In 1924, a Republican-majority Congress approved legislation sharply restricting immigrant from southern and eastern Europe and stopping all immigration from Asia.

“The racial theories at play in the [immigration] legislation, wrote the immigration historian Roger Daniels, would later become the first draft of ‘the official ideology of Nazi Germany,’” Vivian Yee pointed out in the New York Times.

“Refuse the refuse!” the nativists and racists cried. They vilified the southern and eastern Europeans as a “turgid stream of offscourings; the scum, the offal, the excrescence of the earth; human scrubs and runts and culls; indescribably filthy, twisted, ignorant and verminous.” They demonized Chinese and Japanese immigrants as “the yellow peril.”

And today, the racism continues

Prentice’s vitriol was popular with his readers; the Journal was the state’s most widely-read Know-Nothing organ.

Likewise, Trump’s vulgar bile is playing well with his most ardent backers, especially his unabashedly white supremacist fans, including David Duke, the former KKK grand wizard.

“Trump’s supporters rushed to his defense in an effort to distract from the simple reality at the heart of this latest White House scandal: The president of the United States is a racist man pursuing a racist immigration agenda,” Nick Wing wrote in The Huffington Post.

“Right-wing extremists and white supremacists welcomed Trump’s comment,” Jenna Johnson, Vanessa Williams and Marc Fisher wrote in the Washington Post. “…David Duke said on Twitter that the president ‘restores a lot of love in us by saying blunt but truthful things that no other President in our lifetime would dare say!’”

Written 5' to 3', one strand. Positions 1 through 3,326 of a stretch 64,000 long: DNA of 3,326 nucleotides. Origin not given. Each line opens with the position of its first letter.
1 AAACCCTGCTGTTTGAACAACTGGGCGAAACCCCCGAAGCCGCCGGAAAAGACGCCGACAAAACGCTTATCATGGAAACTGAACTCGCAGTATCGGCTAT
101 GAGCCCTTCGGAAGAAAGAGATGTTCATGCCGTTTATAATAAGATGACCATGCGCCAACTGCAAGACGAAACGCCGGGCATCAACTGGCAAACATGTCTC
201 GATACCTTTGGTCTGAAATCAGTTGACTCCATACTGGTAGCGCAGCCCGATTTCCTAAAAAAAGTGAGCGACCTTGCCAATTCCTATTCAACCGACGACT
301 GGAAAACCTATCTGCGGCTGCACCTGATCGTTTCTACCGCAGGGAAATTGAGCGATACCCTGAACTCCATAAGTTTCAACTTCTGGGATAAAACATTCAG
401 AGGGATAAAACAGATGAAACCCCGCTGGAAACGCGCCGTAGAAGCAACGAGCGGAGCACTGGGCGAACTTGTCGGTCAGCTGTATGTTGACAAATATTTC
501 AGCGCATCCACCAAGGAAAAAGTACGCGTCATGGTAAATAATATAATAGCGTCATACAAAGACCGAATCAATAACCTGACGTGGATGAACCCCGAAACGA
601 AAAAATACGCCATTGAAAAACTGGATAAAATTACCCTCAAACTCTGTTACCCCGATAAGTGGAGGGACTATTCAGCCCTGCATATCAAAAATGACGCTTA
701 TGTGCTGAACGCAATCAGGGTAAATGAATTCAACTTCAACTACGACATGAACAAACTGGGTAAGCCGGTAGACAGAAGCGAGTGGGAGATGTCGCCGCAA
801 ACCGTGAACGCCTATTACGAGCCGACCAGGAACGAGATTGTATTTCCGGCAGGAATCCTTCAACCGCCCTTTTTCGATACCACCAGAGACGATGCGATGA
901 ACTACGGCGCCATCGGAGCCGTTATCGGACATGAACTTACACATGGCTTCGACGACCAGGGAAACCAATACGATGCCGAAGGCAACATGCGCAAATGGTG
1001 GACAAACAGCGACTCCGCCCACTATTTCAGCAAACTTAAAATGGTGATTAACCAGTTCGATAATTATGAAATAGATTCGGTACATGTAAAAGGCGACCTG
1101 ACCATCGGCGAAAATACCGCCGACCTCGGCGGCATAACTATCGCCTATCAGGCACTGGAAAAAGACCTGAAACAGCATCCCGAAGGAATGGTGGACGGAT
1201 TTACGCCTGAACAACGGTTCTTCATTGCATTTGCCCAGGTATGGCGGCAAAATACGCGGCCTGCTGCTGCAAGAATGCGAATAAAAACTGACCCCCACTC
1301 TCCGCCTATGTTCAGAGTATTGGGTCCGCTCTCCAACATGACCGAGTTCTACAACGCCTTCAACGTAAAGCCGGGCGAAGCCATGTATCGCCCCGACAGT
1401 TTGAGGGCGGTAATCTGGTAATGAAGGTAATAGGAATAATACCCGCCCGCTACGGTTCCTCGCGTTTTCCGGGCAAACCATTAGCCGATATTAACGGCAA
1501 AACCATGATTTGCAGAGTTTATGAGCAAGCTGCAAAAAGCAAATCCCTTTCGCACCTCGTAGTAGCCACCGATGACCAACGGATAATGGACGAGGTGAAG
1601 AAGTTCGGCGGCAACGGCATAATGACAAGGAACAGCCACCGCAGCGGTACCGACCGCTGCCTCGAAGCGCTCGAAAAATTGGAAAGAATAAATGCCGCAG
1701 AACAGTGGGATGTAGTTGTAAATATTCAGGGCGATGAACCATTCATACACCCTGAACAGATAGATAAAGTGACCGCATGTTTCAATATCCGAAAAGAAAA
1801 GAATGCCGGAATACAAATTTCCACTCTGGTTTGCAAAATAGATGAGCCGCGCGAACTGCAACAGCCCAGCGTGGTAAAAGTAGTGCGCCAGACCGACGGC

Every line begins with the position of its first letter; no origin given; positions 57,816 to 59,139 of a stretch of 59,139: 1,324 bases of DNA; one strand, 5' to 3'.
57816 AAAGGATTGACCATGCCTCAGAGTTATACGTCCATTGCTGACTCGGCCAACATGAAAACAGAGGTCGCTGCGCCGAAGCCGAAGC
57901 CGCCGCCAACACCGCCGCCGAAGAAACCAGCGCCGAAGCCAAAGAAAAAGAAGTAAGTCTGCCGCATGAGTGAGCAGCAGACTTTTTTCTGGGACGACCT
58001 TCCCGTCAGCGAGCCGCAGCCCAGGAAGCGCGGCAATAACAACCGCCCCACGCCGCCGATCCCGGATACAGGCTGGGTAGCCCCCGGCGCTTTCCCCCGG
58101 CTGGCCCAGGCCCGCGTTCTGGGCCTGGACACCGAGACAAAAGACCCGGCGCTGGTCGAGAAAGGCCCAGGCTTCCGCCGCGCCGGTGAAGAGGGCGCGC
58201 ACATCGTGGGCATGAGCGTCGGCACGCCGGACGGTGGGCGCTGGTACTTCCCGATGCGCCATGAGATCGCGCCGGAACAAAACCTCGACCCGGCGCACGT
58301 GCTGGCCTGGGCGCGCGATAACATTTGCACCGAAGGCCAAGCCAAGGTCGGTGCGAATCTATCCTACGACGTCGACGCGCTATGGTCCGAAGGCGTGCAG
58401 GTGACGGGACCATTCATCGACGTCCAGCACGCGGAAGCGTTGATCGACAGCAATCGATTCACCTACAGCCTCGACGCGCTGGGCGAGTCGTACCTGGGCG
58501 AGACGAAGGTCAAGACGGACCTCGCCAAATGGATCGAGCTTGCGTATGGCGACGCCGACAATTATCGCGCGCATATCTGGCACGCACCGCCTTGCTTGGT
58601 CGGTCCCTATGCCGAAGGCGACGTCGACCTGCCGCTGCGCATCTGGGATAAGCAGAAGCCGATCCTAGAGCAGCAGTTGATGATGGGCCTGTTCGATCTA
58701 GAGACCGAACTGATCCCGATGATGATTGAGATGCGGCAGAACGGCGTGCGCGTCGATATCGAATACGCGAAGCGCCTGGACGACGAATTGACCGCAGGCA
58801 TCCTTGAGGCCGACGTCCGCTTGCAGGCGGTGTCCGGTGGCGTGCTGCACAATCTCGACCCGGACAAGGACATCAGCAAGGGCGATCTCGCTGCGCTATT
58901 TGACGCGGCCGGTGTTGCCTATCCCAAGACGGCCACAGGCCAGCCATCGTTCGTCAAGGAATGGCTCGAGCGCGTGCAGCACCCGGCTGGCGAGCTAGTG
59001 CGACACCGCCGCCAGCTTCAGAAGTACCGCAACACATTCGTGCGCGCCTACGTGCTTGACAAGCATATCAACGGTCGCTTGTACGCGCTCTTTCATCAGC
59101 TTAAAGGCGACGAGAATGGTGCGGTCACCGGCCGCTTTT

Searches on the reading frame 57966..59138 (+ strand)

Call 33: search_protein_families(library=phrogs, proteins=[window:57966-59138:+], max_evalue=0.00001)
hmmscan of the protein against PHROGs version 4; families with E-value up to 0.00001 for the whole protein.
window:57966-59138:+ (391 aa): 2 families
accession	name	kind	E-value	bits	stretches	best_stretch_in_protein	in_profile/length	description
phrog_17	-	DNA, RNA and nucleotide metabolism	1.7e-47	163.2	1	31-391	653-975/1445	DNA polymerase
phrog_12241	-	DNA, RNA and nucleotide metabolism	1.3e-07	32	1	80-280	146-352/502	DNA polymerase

And what of the election of Bloody Monday?

In that election in 1855, Kentucky elected a Know-Nothing governor, Charles S. Morehead. Know-Nothings captured both houses of the General Assembly and claimed six of the state’s 10 U.S. House seats. In the spring, 1855, municipal elections, the party had taken control of city governments in Louisville, Lexington and Covington, The Kentucky Encyclopedia says.

History records that seven other states elected Know-Nothing governors. Beyond Kentucky, 37 more Know-Nothings were elected to Congress, and five won U.S. Senate seats. Several mayors and dozens of city officials and state legislators belonged to the party.

But one Republican stood against the hate

In 2016, Trump bloviated, race-baited, and immigrant-bashed his way to his party’s nomination and to the White House. Yet on the presidential campaign trail in 1860, another Republican denounced anti-immigrant bilge in no uncertain terms. He won the White House, too.

“I am not a Know-Nothing,” Abraham Lincoln declared in a famous 1855 letter to his friend, Joshua F. Speed of Louisville. “That is certain. How could I be?

“How can any one who abhors the oppression of Negroes, be in favor of degrading classes of white people? Our progress in degeneracy appears to me to be pretty rapid. As a nation, we begin by declaring that ‘all men are created equal.’”

The future Great Emancipator added, “We now practically read it ‘all men are created equal, except Negroes.’ When the Know-Nothings get control, it will read ‘all men are created equal, except Negroes, and foreigners, and Catholics.’ When it comes to this I should prefer emigrating to some country where they make no pretence of loving liberty—to Russia, for instance, where despotism can be taken pure, and without the base alloy of hypocrisy.”

Trump is more proof, as if proof were needed, that the GOP of that president seems long gone.

The trash heap of history

Regrettably, Trump did not suffer the same fate as ex-President Millard Fillmore (endorsed by the Louisville Journal) who sought the presidency on the Know-Nothing ticket in 1856 and lost in a landslide. Fillmore even came up short in Kentucky.

Ultimately, the Know-Nothings ended up on the trash heap of history, where they belong.

As we listen to the President, let us say clearly: There’s plenty of room for Trump’s bigotry in history’s landfill, too.